• Change the app_service_plan_id attribute value to "${element(*.id, count.index)}"
  • Run the terraform plan and apply steps
  • List out the app service plan ids and web app hostnames using the splat syntax:
    • echo "*.id" | terraform console
    • echo "*.default_site_hostname" | terraform console

Multiple web apps per location

One really nice feature of the element() function is that it automatically wraps, acting like a mod operator. So if you wanted to have a number of web apps at each location you could create a new variable, multiply up the count and use the element function rather than a straight list index.

Here is an example of the two stanzas plus a local variable. Note that you do not need to make these changes to your file. We’ll also cover locals a little later in this lab.

locals {
    webappsperloc   = 3

resource "azurerm_app_service_plan" "free" {
    count               = "${length(var.webapplocs)}"
    name                = "plan-free-${var.webapplocs[count.index]}"
    location            = "${var.webapplocs[count.index]}"
    resource_group_name = "${}"
    tags                = "${azurerm_resource_group.webapps.tags}"

    kind                = "Linux"
    reserved            = true
    sku {
        tier = "Free"
        size = "F1"

resource "azurerm_app_service" "citadel" {
    count               = "${ length(var.webapplocs) * local.webappsperloc }"
    name                = "${format("webapp-%s-%02d-%s", random_string.webapprnd.result, count.index + 1, element(var.webapplocs, count.index))}"
    location            = "${element(var.webapplocs, count.index)}"
    resource_group_name = "${}"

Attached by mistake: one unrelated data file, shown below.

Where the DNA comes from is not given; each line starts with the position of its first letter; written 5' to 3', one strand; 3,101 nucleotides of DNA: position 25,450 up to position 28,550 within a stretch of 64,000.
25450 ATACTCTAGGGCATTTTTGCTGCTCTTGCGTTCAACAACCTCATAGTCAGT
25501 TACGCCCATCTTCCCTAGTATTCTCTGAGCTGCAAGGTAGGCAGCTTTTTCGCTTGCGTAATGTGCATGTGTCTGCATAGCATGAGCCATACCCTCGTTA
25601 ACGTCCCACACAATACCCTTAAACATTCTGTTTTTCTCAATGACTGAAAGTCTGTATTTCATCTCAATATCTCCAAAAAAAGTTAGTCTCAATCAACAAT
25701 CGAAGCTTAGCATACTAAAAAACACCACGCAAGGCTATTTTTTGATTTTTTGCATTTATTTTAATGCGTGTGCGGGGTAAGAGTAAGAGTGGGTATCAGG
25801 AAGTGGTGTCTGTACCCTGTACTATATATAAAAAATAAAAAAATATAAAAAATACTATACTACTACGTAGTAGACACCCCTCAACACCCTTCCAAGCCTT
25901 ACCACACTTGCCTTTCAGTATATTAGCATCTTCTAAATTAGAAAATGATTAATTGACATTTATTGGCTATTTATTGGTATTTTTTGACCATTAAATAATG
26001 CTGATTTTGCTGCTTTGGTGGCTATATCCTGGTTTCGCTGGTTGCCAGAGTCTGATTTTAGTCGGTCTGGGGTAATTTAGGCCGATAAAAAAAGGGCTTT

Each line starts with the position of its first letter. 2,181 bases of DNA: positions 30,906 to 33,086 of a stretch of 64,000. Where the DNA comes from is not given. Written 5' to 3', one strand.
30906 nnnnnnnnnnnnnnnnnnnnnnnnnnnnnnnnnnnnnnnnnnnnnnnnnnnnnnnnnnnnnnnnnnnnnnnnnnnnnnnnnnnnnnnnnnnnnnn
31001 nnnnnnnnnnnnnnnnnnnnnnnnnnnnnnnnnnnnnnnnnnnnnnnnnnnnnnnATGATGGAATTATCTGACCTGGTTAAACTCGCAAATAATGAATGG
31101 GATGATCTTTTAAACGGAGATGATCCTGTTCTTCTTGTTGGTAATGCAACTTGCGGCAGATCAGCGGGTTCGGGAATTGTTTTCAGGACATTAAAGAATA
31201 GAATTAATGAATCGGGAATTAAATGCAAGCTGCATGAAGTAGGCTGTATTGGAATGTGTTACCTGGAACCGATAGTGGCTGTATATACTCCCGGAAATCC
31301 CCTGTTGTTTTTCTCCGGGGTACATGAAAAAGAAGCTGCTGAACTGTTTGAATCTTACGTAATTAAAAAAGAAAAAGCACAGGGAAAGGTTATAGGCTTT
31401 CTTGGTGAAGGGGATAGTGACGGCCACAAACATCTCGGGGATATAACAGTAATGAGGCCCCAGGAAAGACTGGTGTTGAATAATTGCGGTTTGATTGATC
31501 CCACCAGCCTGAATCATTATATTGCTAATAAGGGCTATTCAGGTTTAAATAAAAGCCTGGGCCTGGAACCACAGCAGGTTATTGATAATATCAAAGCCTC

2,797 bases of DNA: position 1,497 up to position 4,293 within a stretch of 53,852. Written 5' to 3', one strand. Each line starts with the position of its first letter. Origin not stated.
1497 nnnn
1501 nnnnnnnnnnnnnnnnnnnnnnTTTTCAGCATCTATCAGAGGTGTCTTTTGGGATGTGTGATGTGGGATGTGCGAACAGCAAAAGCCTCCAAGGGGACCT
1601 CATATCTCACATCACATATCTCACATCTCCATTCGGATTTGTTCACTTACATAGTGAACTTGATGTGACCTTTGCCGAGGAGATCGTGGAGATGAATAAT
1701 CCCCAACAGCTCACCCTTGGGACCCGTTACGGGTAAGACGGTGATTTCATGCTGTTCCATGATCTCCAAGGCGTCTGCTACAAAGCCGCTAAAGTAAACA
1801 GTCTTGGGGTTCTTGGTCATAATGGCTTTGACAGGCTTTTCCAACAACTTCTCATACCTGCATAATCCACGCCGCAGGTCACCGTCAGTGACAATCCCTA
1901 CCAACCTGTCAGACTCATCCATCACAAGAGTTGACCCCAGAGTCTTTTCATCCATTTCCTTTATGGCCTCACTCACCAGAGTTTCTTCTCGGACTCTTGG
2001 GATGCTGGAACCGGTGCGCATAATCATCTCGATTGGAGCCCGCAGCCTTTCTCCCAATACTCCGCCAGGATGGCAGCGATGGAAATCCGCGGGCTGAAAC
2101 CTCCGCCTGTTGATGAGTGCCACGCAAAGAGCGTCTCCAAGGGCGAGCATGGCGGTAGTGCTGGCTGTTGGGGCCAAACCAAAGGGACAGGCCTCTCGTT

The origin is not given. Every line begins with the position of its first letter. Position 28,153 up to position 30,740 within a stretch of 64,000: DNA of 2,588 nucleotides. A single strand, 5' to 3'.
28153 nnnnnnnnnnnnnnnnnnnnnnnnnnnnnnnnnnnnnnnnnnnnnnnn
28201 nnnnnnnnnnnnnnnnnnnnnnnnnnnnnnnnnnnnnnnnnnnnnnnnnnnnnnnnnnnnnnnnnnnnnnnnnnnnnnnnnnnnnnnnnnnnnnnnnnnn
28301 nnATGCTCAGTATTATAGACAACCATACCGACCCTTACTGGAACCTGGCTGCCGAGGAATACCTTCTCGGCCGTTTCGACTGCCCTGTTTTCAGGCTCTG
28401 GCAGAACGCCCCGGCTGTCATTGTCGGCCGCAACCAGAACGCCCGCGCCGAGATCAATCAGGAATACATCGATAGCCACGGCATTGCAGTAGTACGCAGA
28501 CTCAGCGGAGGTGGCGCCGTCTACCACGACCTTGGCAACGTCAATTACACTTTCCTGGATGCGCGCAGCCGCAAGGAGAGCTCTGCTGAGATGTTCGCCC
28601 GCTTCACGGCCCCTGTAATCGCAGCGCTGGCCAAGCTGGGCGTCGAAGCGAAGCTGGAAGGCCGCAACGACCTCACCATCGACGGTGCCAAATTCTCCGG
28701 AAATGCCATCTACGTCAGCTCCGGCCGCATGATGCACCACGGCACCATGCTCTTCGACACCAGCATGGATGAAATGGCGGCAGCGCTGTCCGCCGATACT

tags                = "${azurerm_resource_group.webapps.tags}"

    app_service_plan_id = "${element(*.id, count.index)}"

The stanza for the app service plans is unchanged. The count for the app service plans is still based on the number of regions.

The app_service stanza is very different. For starters, the count for the web apps is now the number of regions multiplied by the webappsperloc local:

"${ length(var.webapplocs) * local.webappsperloc }"

The location makes use of element to loop round the locations. So if there are five locations (0-4), then location 0 would be used when count.index is 0, 5 and 10.

"${element(var.webapplocs, count.index)}"

And the naming has been formatted better, to include the count index which has been incremented by one (to be more natural for us humans) and zero filled. Again we are now using element for the region shortname suffix.

"${format("webapp-%s-%02d-%s", random_string.webapprnd.result, count.index + 1, element(var.webapplocs, count.index))}"

And here is the end result after running through the workflow:

Multiple Web Apps in multiple locations

OK, so that is the basics for using copy. For those who are familiar with copy in ARM templates then it is roughly comparable with some important differences:

  1. ARM supports copy at both the resource and sub-resource level (for those array defined sub-resources such as subnets, data disks, NICs etc.)
  2. Terraform supports count at the resource stanza level only
  3. Not all Terraform resource types support the use of the count meta parameter